The Scrivener’s Forge 3 – In a Flash

This is take 3 for the Scrivener’s Forge. This months exercise is to, and I quote our host Neil MacDonald –

This time, write a paragraph that comes immediately before your character reaches the climax of their struggle. The purpose of the exercise, apart from exploring further how desire drives your character, is to learn how to build suspense. You will need to hold your reader’s attention at the same time as making them want to jump ahead.

Please visit Neil’s site to get more information on the monthly exercise. Click HERE to read other stories.

Once again this is an excerpt from the novel I am working on. Any feed back, positive or negative, is greatly appreciated. Here we go –

The violent storms that haunt the dog days of summer struck our little island yesterday. We had been blessed with bright sunny days that stretched long into the night and had come to rely on the steady but gentle winds from the west to keep the temperatures and humidity from rising to intolerable levels. Day after day we have enjoyed ideal weather. Late yesterday afternoon that changed. We were contentedly sipping cocktails on the deck when the wind abruptly shifted. No longer a gentle warm breeze, a cold wind battered us from the east. Absorbed in our lazy afternoon, we had ignored the warning signs. It was almost too late when a disquieting rumble drew our attention towards the east and the banks of roiling black clouds marching swiftly towards us.

Swallowing my panic, I belted out instructions to Bob. “You check the boat. Make sure it’s secure. Clear out anything laying on the bottom that could get blown around. I’ll get the chairs and anything I can see. I’ll check the doors on the outhouse and bunkie. You make sure the hatch on the crawl space is closed firmly. Meet you back inside.” I gave him a quick kiss, and we took off running.

By the time we had made it into the safety of the cottage walls of rain were advancing across the lake towards us. We stood by the living room window and watched Mother Nature’s fury. She sure was mad about something. Wind swirled around the island, throwing rain at the cottage from all directions. A sound like hundreds of hammers battering the roof indicated the rain had turned to hail. Penny sized ice pellets pelted the island, tearing leaves and small branches off the trees. With an ear-splitting crack and blinding flash, lightning hit a tree on the rocky outcrop twenty feet out from our eastern shore. The onslaught continued. We watched, silently, as if speaking might call attention to us and make us targets of this fury. It would have been impossible to hear each other anyway. Daylight had disappeared, replaced with a smothering darkness. Another ear-splitting crack drew my attention to the meadow outside the kitchen window. In the brief flash of light was the figure of a large man. He was drenched and tightly clutched a large bundle to his chest. He was bent forward under the burden of the weight he carried and the assault of the storm. I shrieked. Bob, stunned, turned to see what had startled me. Another flash illuminated the meadow. I slumped against the window relieved when I realized nothing was there. I fought to slow my pulse and struggled to breath when I recognized the memory I had buried long ago.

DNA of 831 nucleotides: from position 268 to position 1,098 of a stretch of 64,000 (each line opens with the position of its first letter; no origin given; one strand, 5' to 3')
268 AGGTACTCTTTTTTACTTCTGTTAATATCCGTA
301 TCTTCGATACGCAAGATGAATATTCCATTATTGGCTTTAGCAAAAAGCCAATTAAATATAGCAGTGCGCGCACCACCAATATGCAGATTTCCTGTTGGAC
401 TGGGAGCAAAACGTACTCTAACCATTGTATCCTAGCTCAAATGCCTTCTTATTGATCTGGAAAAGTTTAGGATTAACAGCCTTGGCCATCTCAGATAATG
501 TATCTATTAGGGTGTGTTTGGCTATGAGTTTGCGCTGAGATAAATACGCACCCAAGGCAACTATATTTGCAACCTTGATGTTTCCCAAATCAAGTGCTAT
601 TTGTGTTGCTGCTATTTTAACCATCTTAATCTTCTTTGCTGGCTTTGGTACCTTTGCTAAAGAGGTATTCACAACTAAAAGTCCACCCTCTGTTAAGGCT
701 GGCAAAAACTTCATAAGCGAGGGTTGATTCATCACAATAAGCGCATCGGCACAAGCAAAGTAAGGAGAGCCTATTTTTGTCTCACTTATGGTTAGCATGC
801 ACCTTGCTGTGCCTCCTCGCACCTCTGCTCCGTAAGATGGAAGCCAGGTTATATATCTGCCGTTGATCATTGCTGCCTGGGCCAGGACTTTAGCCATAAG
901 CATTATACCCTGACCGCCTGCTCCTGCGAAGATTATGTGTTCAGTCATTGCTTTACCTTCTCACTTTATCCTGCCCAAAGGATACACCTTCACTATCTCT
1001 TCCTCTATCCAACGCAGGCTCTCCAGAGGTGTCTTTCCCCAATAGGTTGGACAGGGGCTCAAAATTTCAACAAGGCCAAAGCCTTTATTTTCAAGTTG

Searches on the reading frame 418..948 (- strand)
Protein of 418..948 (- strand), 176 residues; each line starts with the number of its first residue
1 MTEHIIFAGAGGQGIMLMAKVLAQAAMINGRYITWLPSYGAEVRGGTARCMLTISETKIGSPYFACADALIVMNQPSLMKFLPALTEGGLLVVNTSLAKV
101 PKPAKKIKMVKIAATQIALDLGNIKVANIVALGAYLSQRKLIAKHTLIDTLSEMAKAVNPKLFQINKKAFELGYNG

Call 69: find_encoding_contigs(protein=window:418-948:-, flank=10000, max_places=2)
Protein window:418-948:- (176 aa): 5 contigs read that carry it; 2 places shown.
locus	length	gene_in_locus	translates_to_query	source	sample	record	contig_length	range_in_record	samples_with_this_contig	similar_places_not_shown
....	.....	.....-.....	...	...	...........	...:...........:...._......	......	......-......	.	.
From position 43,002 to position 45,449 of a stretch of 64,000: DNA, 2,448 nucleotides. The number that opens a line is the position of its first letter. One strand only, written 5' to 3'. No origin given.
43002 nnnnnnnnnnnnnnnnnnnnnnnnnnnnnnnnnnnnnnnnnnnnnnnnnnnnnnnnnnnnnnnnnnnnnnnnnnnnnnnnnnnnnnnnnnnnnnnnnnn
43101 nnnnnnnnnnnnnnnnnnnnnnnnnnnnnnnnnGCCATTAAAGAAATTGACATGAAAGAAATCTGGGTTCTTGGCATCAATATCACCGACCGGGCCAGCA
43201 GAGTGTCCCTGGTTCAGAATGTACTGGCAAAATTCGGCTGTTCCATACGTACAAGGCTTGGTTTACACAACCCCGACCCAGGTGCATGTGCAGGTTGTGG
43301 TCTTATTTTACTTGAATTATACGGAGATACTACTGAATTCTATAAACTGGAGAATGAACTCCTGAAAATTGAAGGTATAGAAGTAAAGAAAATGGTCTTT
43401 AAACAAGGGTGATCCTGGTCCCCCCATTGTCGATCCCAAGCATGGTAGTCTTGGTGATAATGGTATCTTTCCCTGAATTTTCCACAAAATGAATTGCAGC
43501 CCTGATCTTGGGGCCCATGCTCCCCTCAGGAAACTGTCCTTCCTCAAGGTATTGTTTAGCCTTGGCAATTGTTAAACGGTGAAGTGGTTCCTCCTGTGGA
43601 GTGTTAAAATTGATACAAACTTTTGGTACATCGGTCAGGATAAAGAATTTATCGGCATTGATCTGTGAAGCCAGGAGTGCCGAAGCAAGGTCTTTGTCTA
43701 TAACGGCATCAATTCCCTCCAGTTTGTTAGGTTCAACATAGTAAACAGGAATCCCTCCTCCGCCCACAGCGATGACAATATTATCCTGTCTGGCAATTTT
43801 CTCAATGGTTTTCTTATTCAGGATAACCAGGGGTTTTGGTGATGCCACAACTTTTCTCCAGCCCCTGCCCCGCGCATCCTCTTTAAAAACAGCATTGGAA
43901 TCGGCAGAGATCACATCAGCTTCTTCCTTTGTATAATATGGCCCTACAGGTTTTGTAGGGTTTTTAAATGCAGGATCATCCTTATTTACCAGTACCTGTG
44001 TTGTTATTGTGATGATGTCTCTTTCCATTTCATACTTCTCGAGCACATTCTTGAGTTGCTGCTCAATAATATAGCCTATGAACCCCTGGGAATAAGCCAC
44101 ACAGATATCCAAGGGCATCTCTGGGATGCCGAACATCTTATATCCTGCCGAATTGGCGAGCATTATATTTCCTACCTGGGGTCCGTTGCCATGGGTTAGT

Word Count – 454

Thanks for reading.



2 thoughts on “The Scrivener’s Forge 3 – In a Flash

  1. There’s some good writing in this. but it seems out of kilter with what follows. There is a build-up in the piece – “Absorbed in our lazy afternoon, we had ignored the warning signs”. We go from the warm lazy days of late summer to sudden storm. And we expect that the storm will bring a climax, some disaster. Yet when the disaster comes, it is not a result of the storm. As we know from last month’s piece, the disaster is the sudden surfacing of a terrible memory. So the storm comes and dissipates again without wreaking any damage. And we’re left confused.

    There are two distinct ways you could handle this problem. Either you could abandon this and write a different build-up to the crisis, something the scours her scar and opens the wound again for her. Or you could rework the storm to make it both a physical storm and a spiritual metaphor for presentiment of the surfacing of the memory. This would be a much more interesting way of handling it. But to do that, you’d have to show us much more of the character’s internal life. Does the oppressive heat of the summer leave her with headaches? Does the air crackle with a perilous electricity? Is she troubled by presentiment of something terrible coming?


    1. Thanks Neil. These are great comments. It is nice to have another person’s take. I agree with you. I think the storm needs to have more impact and more of a build up to her confrontation with her mother. Thanks so much for all your insight.


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